Some talks I found really interesting from TED. I thought I would “blog” about them, that is, make notes for myself.
Notes from the video:
- People tend to cheat more when they see others in their own group cheating. The experiment had students at a unversity solving math problems and one acting student would stand up early and say that they were done. If that student wore a sweatshirt from the same university as everyone else the cheating went up — it made the group more prone to cheat. If the student wore a sweatshirt that was from a different university he was percieved as an outsider and so the other students worked harder and were less prone to cheat (maybe prideful — they don’t want to be beat by an outsider).
- Our intuitions about what is right and wrong are usually wrong. We tend not to take into account the other side of what’s happening (stepping out of our shoes).
- People tend to cheat more when they are far removed from the thing they are cheating for. For instance an experiment where students were given 20 math problems to solve, those who solved the problems, tore up the paper, and traded the paper and told the proctor how many questions they had solved for tokens. They could then take the tokens and trade it for money. People taking the test for tokens would cheat a little more than those cheating for dollars directly. A metaphor for how the Stock Market works.
- People cheated less when their morality was taken into account. Before given a test, if they had to sign something stating that they wouldn’t cheat, then they were less prone to cheating.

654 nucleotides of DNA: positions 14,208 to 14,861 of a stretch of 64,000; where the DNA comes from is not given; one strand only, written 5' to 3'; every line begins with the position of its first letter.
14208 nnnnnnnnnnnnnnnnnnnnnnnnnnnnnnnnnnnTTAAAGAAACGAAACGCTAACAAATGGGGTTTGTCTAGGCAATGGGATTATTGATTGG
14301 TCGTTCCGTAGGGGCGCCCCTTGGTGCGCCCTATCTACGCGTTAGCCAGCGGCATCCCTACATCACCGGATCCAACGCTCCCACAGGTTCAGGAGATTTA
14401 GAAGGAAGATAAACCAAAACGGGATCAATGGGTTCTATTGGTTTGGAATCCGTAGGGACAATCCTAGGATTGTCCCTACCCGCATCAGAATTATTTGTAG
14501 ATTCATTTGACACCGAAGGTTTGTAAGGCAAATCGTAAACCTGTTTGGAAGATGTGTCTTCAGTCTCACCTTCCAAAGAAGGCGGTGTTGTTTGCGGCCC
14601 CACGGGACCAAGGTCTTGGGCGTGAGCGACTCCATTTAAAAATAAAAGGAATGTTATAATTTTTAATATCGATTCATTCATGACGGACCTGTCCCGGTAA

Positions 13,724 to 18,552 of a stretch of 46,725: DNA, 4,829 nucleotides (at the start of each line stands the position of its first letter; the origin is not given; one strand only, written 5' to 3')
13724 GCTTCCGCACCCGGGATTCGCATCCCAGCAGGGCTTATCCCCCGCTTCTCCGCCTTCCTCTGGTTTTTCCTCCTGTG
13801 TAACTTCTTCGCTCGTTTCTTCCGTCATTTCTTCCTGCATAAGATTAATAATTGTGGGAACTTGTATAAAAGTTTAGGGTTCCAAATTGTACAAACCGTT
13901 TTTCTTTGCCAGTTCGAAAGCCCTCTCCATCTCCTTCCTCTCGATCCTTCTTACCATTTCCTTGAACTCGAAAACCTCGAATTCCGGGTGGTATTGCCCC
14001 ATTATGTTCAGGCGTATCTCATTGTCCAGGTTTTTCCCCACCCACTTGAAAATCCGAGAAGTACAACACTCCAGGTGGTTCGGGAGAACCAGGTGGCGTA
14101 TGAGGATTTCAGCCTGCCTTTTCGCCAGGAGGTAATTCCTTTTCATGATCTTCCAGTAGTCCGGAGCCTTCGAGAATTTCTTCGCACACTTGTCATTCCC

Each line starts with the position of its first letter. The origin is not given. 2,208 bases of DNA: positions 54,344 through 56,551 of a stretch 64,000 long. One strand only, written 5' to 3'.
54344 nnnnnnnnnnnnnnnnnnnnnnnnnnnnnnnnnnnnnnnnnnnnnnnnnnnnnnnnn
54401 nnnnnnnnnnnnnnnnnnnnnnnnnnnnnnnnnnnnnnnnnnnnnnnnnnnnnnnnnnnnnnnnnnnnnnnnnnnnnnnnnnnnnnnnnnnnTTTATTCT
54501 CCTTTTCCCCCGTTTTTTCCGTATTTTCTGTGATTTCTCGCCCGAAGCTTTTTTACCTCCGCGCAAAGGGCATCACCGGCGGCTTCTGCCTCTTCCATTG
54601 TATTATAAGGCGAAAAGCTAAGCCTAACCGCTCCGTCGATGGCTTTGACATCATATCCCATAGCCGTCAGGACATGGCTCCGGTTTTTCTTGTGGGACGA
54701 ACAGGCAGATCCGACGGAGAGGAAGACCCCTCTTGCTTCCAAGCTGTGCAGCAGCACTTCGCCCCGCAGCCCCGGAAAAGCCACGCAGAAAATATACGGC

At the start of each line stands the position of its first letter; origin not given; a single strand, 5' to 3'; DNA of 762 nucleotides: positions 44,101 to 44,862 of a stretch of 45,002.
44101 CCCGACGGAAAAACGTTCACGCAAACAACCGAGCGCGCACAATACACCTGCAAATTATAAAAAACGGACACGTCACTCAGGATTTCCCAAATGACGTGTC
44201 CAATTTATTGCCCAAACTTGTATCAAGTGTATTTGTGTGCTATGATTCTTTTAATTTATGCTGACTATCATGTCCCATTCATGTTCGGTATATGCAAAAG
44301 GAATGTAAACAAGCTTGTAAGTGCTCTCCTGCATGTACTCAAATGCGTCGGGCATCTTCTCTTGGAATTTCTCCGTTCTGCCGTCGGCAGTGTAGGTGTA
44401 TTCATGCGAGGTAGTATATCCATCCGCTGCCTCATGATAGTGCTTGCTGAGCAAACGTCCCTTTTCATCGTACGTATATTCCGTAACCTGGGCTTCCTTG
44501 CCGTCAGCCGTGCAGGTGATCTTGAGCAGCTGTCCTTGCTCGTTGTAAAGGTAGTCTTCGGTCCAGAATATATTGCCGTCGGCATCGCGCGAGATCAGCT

Are we really in control of our own decisions?
What was learned:
- Given a choice between going for an all-expenses paid trip to Rome or an all-expenses paid trip to Paris, if a third option of an all-expenses paid trip to Rome minus coffee was added to the choices, the all-expenses paid trip to Rome would seem like the more superior choice.
- Another example showed different faces, a somewhat handsome face of a man named Tom and a much more handsome face of someone named Jerry. In two different experimental sets a third option was added a Tom-Prime or Jerry-Prime, which were a slightly uglier version of Tom or Jerry. With the third option, based on whether Tom-Prime or Jerry-Prime was the third option, the original Tom or Jerry would appear more attractive.
- Another example is the Economist. They had three options on their website for subscriptions. One was 59 dollars for a web subscription, 125 dollars for a print subscription, and then 125 dolalrs for both print and web subscriptions. When the combo subscription was removed more people choose the cheaper subscription (web) and when it was available more people bought the combo one because they percieved it as a better deal.
- Our rational decision making is influenced by the way our choices are presented to us. We don’t know, or are conscious of, what are preferences are.
- An example was shown for the number of organ donors in various European countries. Some people upon looking on the chart might assume that it is a cultural thing, but it really is how the DMV of each country designs the form questions. In some countries the question for organ donorship is asked as “please check this if you do want to donate organs” and nobody checks it. In other countries like France and Sweden, the question is phrased as “please check this if you do not want to donate organs” and nobody checks it and the country has a higher percentage of organ donorship.